If you’re a girl who has ever been on a bike, you’ve probably had an experience that nearly all women riders have had – hauling butt to keep up with the boys, and the frustration that typically ensues when, despite hauling butt, you can’t keep up or can’t get over that tricky rock.
I started riding bikes when I was a kid. I remember purchasing my fancy red, white, and blue Trek 8000 in the early ‘90s. It was my first bike with front suspension. With it, I’d barrel down the dirt roads of my small hometown or ride the local horse trails (which, sadly, are no longer open to mountain bikers). As I think back on it now, I realize that if I was riding dirt, I was nearly always riding with the boys – usually those I was hoping to get a kiss from.
I only rode with girls when I was on the road, and perhaps, that’s part of why I left the dirt. Throughout high school and my mid 20’s, I was a spandex-wearing, lycra-loving roadie – counting miles, carbohydrates, and calories. Over time, it became exhausting. I was no longer riding for the enjoyment of it – the breeze in my face didn’t feel as fresh; the road didn’t seem as enticing as it once had.
And so, after a long hiatus, I found my way back to the dirt, and back to a sport that I hadn’t even realized I had missed. Yet once again, I found myself riding nearly exclusively with boys. That frustration would well up when I couldn’t keep up, or when I was told to, “Just drop off that rock, you’ll be fine.” What?!?
I knew I had to find other women to ride with – not just for the mushy emotional supportive stuff that you hear about (all true, by the way), but because I needed women to teach me, as a woman, how to ride; to teach me the skills I needed to hit the big drop, to teach me how to not freak out and grab the brakes as I raced toward a feature that was blind. Yet life was starting to get in the way. I was in the midst of getting ready to move across the country to California to begin a doctoral program.
Now, after three years and two knee surgeries from an old road cycling injury, this year has been my first full year back in the mountain bike saddle. Here’s what I’ve found: if you live anywhere between the greater Bay Area and the Tahoe area, you’re a woman who likes to ride on dirt, and you’re not going up to Northstar for Pumps on Pedals, you’re missing out.
I happened upon Pumps on Pedals somewhat by chance – I was riding (with the boys) at Northstar and saw a group of women clustered together by the gondola. Not just one or two women; a whole group! Since this rarely happens with mountain biking, let alone downhill, I did what any other woman would have done; I went up, said hi, and got invited to go ride with them. As it happened, that group had been assembled to ride for the Pumps on Pedals promo video and that’s how I learned about the event.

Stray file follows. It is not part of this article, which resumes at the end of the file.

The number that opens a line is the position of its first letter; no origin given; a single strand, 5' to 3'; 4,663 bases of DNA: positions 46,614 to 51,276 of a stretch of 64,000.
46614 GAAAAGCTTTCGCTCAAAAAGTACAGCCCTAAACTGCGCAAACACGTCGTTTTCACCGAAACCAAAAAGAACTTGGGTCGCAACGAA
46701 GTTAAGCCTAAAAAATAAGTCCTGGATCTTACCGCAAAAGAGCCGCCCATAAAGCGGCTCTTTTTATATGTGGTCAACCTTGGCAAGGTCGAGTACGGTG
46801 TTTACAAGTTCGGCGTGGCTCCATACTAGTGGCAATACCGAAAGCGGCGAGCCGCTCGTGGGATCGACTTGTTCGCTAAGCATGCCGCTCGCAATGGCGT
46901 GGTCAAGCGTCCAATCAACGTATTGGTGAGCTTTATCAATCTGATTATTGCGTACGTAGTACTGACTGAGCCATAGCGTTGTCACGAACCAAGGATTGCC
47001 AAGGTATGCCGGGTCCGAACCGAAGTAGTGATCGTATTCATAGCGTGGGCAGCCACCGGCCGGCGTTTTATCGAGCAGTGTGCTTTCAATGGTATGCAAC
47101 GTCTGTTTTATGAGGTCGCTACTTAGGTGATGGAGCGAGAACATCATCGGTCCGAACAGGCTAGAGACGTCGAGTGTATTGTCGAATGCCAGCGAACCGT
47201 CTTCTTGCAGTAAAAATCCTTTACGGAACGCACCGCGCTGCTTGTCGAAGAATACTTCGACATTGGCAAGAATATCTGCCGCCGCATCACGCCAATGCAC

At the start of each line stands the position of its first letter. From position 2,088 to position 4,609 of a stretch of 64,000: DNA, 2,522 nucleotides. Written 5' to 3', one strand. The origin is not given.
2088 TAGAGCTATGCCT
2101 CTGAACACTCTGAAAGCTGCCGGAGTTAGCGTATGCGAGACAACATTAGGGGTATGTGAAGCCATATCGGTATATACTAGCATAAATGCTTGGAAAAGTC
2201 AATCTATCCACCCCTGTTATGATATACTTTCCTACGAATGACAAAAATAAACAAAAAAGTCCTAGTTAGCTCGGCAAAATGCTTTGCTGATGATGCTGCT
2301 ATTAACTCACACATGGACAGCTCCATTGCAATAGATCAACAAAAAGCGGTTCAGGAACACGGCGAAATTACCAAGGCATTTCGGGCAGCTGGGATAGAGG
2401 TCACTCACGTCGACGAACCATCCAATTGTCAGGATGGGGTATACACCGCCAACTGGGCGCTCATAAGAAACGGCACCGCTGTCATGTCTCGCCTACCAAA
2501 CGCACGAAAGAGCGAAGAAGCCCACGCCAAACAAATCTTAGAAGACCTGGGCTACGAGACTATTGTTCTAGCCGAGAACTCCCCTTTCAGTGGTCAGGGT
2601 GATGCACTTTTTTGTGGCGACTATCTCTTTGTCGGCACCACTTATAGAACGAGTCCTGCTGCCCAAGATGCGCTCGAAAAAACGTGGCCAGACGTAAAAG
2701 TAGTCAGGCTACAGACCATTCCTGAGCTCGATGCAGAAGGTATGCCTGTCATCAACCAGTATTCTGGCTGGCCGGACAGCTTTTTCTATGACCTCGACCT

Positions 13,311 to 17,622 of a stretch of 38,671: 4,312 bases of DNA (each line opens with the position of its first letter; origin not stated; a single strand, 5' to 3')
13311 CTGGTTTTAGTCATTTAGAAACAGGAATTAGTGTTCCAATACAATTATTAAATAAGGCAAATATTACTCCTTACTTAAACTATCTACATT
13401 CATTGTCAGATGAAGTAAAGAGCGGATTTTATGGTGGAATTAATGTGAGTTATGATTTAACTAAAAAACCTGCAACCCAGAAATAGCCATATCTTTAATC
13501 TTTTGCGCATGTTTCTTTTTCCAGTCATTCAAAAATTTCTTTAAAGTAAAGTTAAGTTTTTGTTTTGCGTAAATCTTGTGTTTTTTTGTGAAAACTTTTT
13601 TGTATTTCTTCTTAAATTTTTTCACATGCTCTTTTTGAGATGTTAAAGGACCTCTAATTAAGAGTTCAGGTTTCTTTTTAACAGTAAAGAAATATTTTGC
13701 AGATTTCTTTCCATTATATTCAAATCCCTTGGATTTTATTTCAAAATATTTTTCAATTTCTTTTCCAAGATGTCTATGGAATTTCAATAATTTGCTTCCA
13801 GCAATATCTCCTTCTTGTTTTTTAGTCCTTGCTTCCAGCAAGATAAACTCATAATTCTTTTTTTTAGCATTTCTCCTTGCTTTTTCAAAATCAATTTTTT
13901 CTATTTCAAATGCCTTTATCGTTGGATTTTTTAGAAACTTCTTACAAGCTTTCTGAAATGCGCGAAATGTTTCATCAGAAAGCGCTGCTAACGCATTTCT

Two weeks later, I arrived on Friday evening at Northstar for the inaugural Pumps on Pedals ride and a couple of amazing things happened. First, nearly 30 women of all ages and abilities came to ride. Second, we were all offered free coaching (free!) for two whole hours. The coaches did a great job of dividing us into ability levels: cross-country riders, DH newbies, and riders with some DH experience. I set out with six riders with some DH experience, along with local pro and coach, Adrienne Schneider. Adrienne is not only incredibly supportive and encouraging, but just down right fun! She led us over to the Boondocks trail, and set out a challenge for all of us; to ride “Big Daddy,” a drop none of us had previously attempted. There was definitely some nervous eyeing going on at that point with each of us thinking, “Wait, I’m not sure about hitting that six-foot drop.”
For me, the most intimidating part of Boondocks had always been the Big Daddy drop. Previously when I’d ridden that trail (always with dudes), I had been told to just hit it fast enough. Turns out, you don’t actually have to hit the drop fast at all…but I wouldn’t have known that if it hadn’t been for riding with Adrienne and all of the other women at Pumps on Pedals. In turn, each of us rolled into that drop and each of us made it. There was a whole lot of whooping and squealing in excitement. We are girls, after all. After that drop, we also sessioned a ladder to rock feature, a big rock that sticks up in the middle of the trail where we learned to go right over it, instead of taking the go-around line, and a couple of gap jumps.
I’m not saying we all rode perfectly; I freaked out and hit the brakes going into a jump and tumbled into the gap. But we all tried every single feature. When we tumbled, we got right back up. I ran my bike back up the trail, and to lots of hoots and hollers, pedaled as hard as I could, consciously made the decision to not grab my brakes, and hit the jump, sailing beautifully through the air, even if it was only for a second or two.
Something else amazing happened at Pumps on Pedals. Not only did more than 30 women show up, get free, awesome coaching, and conquer terrain they previously thought unattainable, but we also had the opportunity to meet other women riders and to start developing a new community. A community of women who ride for the fun of it, not because there’s someone to chase, but because we want to be up on that mountain, outdoors, pushing our own personal limits, whatever those may be, and whatever our ability level. And who knows? Maybe I won’t be the one doing the chasing anymore, maybe I’ll be the one getting chased.
Written by Pumps on Pedals regular Courtney Henderson.
Pumps on Pedals happens every Friday night at Northstar from 5:00 – 7:00 p.m. during the summer mountain bike season, weather & conditions permitting. Learn more about Pumps on Pedals here. Or join the Pumps on Pedals Facebook Group to stay updated.